This writer started back about 3 years ago interviewing members of the 1976 Olympic team. I thought I had an original idea in matching them against the 1984 Olympic team. I was told there was a story written right after the 1984 Olympics. I discovered others but never found that original one. I have never seen anyone get into interviewing as many as 17 of the 23 Olympians as I have. It doesn’t mean it will be a better read but….
With help from Manny Steward (trainer) and Milt McCrory (brother) on Steve McCrory (deceased) and help from Ace Miller on John Tate (deceased) and Clint Jackson (imprisoned) for whom he trained both at times it increased the number to 18. Tyrell Biggs though interviewed he was the first Olympic super heavyweight and would not have an opponent leaving 17 of the 22 boxers interviewed.
The team comparisons were based on the boxers as amateurs and not as professionals! The “Dream Team” of 1976 went to Montreal and brought back 5 Gold medals, a Silver and Bronze medal. As the norm in Olympic boxing several boxers were not given what seemed deserving wins such as Walker early to the eventual winner from Poland and Jackson in the finals to name a few. Numerous African nations boycotted the games.
The “Gold Team” of 1984 in the Olympics at Los Angeles won 9 Gold medals, a Silver and a Bronze medal. A big factor always brought up were powerhouses Cuba and Russia along with East Germany boycotting the games.
This writer took into consideration the 1975 Pan Am Games in Mexico and the 1983 Pan Am Games in Caracas along with the 1984 duel meet with Cuba. In the 1975 Games the team won 3 Gold, 4 Silver and a Bronze medal. Cuba dominated with 7 Gold medals, 3 Silver and 3 Bronze. In 1983 the team won 2 Gold, 5 Silver and 4 Bronze medals. Cuba dominated with 8 Gold and 2 Silver. In February of 1984 Cuba won a duel meet 8-4 in Reno.
Along with Steward this writer contacted Joe Clough who trained many top amateurs out of the Tacoma Boy’s Club in the state of WA. Boxers like “Sugar” Ray Seales, 1972 Olympic Gold medalist, Davey Armstrong from the 72 and 76 teams, Rocky Lockridge, Brett Summers and Johnny Bumphus who made the 1980 team. He was the coach of the 1983 Pan Am Games team and has since trained boxers from all over the world in such places as Thailand, the Philippines and now heading to China.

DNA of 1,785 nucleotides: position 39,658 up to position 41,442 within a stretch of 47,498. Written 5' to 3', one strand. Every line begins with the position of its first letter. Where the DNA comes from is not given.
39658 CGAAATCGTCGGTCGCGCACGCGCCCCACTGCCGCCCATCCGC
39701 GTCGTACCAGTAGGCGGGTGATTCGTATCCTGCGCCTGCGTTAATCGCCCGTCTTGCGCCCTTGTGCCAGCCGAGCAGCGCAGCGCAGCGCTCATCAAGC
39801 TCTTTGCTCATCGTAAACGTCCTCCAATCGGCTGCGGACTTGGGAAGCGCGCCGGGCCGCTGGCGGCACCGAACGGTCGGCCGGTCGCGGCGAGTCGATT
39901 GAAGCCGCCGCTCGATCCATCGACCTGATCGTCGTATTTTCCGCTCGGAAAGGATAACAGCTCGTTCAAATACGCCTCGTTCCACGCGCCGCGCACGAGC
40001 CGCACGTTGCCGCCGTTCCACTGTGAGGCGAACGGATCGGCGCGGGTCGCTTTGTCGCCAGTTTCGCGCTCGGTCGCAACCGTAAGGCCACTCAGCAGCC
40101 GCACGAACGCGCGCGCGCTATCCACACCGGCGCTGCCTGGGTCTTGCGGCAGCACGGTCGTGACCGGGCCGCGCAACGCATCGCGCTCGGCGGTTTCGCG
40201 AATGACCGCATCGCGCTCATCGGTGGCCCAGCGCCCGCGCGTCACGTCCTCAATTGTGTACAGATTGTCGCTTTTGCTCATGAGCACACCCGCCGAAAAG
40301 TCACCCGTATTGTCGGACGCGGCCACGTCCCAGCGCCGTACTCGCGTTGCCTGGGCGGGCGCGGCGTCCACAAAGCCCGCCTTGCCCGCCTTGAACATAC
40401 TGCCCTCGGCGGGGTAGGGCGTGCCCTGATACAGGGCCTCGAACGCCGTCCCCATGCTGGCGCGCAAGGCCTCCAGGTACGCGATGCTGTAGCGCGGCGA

This writer attempted to contact all the boxers from both teams for their input. There was little response on their opinions. All comments after the winner’s name were not by this writer. We’ll start with 106 with the 1976 member’s name first.
106: Louis Curtis, DC vs- Paul Gonzales, LA. Curtis felt the entire 1976 team would defeat the 1984 team. Gonzales won the Val Barker Trophy as the most outstanding boxer in the 1984 Olympics. With a 314-9-2 amateur record Gonzales was voted the winner. “Gonzales was much taller and a better boxer on the outside”.
112: Leo Randolph, Tacoma, WA vs- Steve McCrory, MI. Randolph was 167-7 compared to McCrory’s 221-17. McCrory won a Bronze at the Pan Am Games. Both won Gold medals at the Olympics. Randolph was voted the winner. “Randolph had more determination”.
119: Charles Mooney, Army/MD -vs- Robert Shannon, WA. Mooney was the only boxer of the 23 to never turn professional. He was a career man in the Army and now a professional trainer. He was only 18-5 compared to Shannon’s 126-26. Shannon also was a 1980 member and a 1984 Golden Glove champ. Mooney won Silver in the Olympics. Mooney was voted the winner. “Mooney was older and stronger”.
125: Davey Armstrong, WA vs- Meldrick Taylor, PA. Armstrong was a member of the 1972 and 1976 team’s. He won Gold at the Pan Am in 1975. Taylor was 17 and a Golden Glove winner along with taking Gold at the Olympics. Armstrong lost 3-2 to the Cuban in 1976 and should have gotten the win. Armstrong was voted the winner.
Pernell Whitaker - 1984